In ‘In Re the Kerala Education Bill[4], the apex court suggested arithmetical tabulation of less than 50 % of the population for identifying a minority. If an act applies to the whole nation, then the minority group would be decided on the national population, and in case, the law is applicable in a state, the minority group would be decided based on the state population.

In the landmark case of the T.M.A. Pai Foundation, the court has specified the geographical entity of the state for consideration of the minority status for Article 30. As the reorganization of the states in India was on the linguistic lines, the unit, to determine minority status, will be the State and not the whole of India.

As far as language is concerned, the court in D.A.V. College, Jullunder v. State of Punjab[5] observed that a verbal nonage under Article 30(1) must at least have a separate spoken language.

Key Provisions Safeguarding Minority Rights:

  1. Right to Equality: Article 14 guarantees equality before the law and equal protection of laws for all individuals, regardless of their religion, race, caste, sex, or place of birth. This provision ensures that minority communities are not discriminated against based on their identity.
  2. Nondiscrimination: Article 15 prohibits discrimination on grounds of religion, race, caste, sex, or place of birth. It ensures that minority communities have equal access to public facilities, educational institutions, and employment opportunities.
  3. Freedom of Religion: Article 25 guarantees the freedom of conscience and the right to profess, practice, and propagate any religion. This provision protects minority communities’ right to freely practice their religion without interference.
  4. Protection of Cultural and Educational Rights: Articles 29 and 30 ensure the preservation of the distinct cultural and educational rights of minority communities. These provisions enable minority institutions to establish and administer educational institutions of their choice while protecting their language, script, and culture.

Upholding Minority Rights during Executive Emergency:

Executive emergency refers to a situation where the executive branch of the government assumes extraordinary powers to deal with a crisis or emergency. It is crucial during such times that minority rights are not unduly curtailed or violated in the name of maintaining law and order or national security.

The Indian judiciary has played a remarkable role in upholding minority rights even during emergency periods. The Supreme Court of India has consistently held that fundamental rights, including those of minorities, cannot be suspended or abrogated arbitrarily. It has served as a guardian of the Constitution, ensuring that minority communities are not subjected to discriminatory treatment or human rights abuses under emergency measures.

Additionally, civil society organizations and human rights activists have actively raised their voices against any encroachment on minority rights during executive emergencies. They have utilized various channels, including peaceful protests, media, and legal recourse, to highlight and challenge any discriminatory practices or policies.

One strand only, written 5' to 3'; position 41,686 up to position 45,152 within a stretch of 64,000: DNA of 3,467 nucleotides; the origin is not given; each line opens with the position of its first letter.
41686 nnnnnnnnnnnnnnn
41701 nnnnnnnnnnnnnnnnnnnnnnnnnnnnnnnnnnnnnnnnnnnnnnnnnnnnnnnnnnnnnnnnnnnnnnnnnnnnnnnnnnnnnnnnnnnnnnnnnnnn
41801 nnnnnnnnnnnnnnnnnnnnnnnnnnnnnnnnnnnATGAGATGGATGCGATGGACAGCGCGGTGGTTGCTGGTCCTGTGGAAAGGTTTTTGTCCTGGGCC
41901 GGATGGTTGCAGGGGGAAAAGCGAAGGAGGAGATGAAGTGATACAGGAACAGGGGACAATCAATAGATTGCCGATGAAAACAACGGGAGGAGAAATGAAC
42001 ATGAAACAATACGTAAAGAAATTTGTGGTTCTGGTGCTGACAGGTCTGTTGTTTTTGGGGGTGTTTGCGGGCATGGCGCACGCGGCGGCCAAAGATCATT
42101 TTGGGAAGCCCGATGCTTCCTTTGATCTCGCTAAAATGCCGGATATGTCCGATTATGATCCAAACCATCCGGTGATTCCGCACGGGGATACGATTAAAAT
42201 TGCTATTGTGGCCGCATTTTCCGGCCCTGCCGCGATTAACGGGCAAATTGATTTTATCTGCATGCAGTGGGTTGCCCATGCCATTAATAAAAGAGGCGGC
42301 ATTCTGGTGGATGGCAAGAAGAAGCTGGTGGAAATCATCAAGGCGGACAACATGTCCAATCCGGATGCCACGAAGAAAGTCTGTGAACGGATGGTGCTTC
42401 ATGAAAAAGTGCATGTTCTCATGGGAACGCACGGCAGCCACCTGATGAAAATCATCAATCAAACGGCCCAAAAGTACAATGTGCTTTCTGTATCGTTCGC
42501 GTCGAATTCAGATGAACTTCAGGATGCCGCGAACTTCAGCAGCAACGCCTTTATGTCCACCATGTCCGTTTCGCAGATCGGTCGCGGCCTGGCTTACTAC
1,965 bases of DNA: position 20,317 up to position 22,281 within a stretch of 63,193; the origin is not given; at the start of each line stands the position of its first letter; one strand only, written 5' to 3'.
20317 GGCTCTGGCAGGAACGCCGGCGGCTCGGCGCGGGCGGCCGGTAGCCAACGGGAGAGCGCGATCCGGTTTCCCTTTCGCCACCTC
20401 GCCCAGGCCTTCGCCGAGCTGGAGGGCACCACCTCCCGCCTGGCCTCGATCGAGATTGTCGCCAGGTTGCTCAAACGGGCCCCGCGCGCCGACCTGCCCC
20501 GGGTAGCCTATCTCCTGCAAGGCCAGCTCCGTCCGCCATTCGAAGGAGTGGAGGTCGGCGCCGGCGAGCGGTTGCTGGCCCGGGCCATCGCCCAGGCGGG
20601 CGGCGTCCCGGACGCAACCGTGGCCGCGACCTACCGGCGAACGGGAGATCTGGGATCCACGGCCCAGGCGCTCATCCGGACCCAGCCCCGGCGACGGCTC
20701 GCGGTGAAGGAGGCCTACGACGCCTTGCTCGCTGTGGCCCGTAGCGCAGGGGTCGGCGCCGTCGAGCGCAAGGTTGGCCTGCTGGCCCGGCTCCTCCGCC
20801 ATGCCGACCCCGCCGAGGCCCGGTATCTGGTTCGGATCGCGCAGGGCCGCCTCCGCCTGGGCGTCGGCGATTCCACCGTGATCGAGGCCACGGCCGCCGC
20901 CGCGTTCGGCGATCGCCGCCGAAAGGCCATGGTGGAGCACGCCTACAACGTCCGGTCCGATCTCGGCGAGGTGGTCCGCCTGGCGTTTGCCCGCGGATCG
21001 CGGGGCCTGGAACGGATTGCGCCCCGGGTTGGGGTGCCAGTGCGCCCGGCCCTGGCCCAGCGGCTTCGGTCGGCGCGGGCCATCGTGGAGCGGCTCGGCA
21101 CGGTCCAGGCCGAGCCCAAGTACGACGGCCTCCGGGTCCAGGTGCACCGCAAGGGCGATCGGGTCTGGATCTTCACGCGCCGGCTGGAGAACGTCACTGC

The Constitution of India provides fundamental rights under Articles 15 – 17 and 25 – 30 and the directive principles of state policy under Articles 330 – 339 and 350 for the benefit of minorities. However, this project is concerned only with Article 30 which reads as follows:

  • All minorities, whether grounded on religion or language, shall have the right to establish and administer educational institutions of their choice.

(1A)[6] In making any law furnished for the enforced attainment of any property of an educational institution established and administered by a minority, mentioned in clause (1), the state shall guarantee that the sum fixed by or determined under similar law for the attainment of such property would not limit or revoke the right guaranteed under that clause.

  • The state shall not, in granting aid to educational institutions, distinguish against any educational institution on the ground that it is under the administration of a nonage, whether grounded on religion or language.

Educational Institutions of their Choice

In ‘In re the Kerala Education Bill[7],1957 Chief Justice stated:

The key to understanding the true meaning and recrimination of the composition under consideration is the words “of their own choice”. It is said that the dominant word is “choice” and the content of that composition is as wide as the choice of the particular nonage community may make it. There is no limitation placed on the subjects to be tutored in similar educational institutions. As the minorities will naturally ask that their children should be brought up duly and efficiently and be eligible for advanced university education and go out in the world completely equipped with such intellectual attainments as will make them fit…. educational institutions of their choice will unavoidably include institutions conducting general temporal education.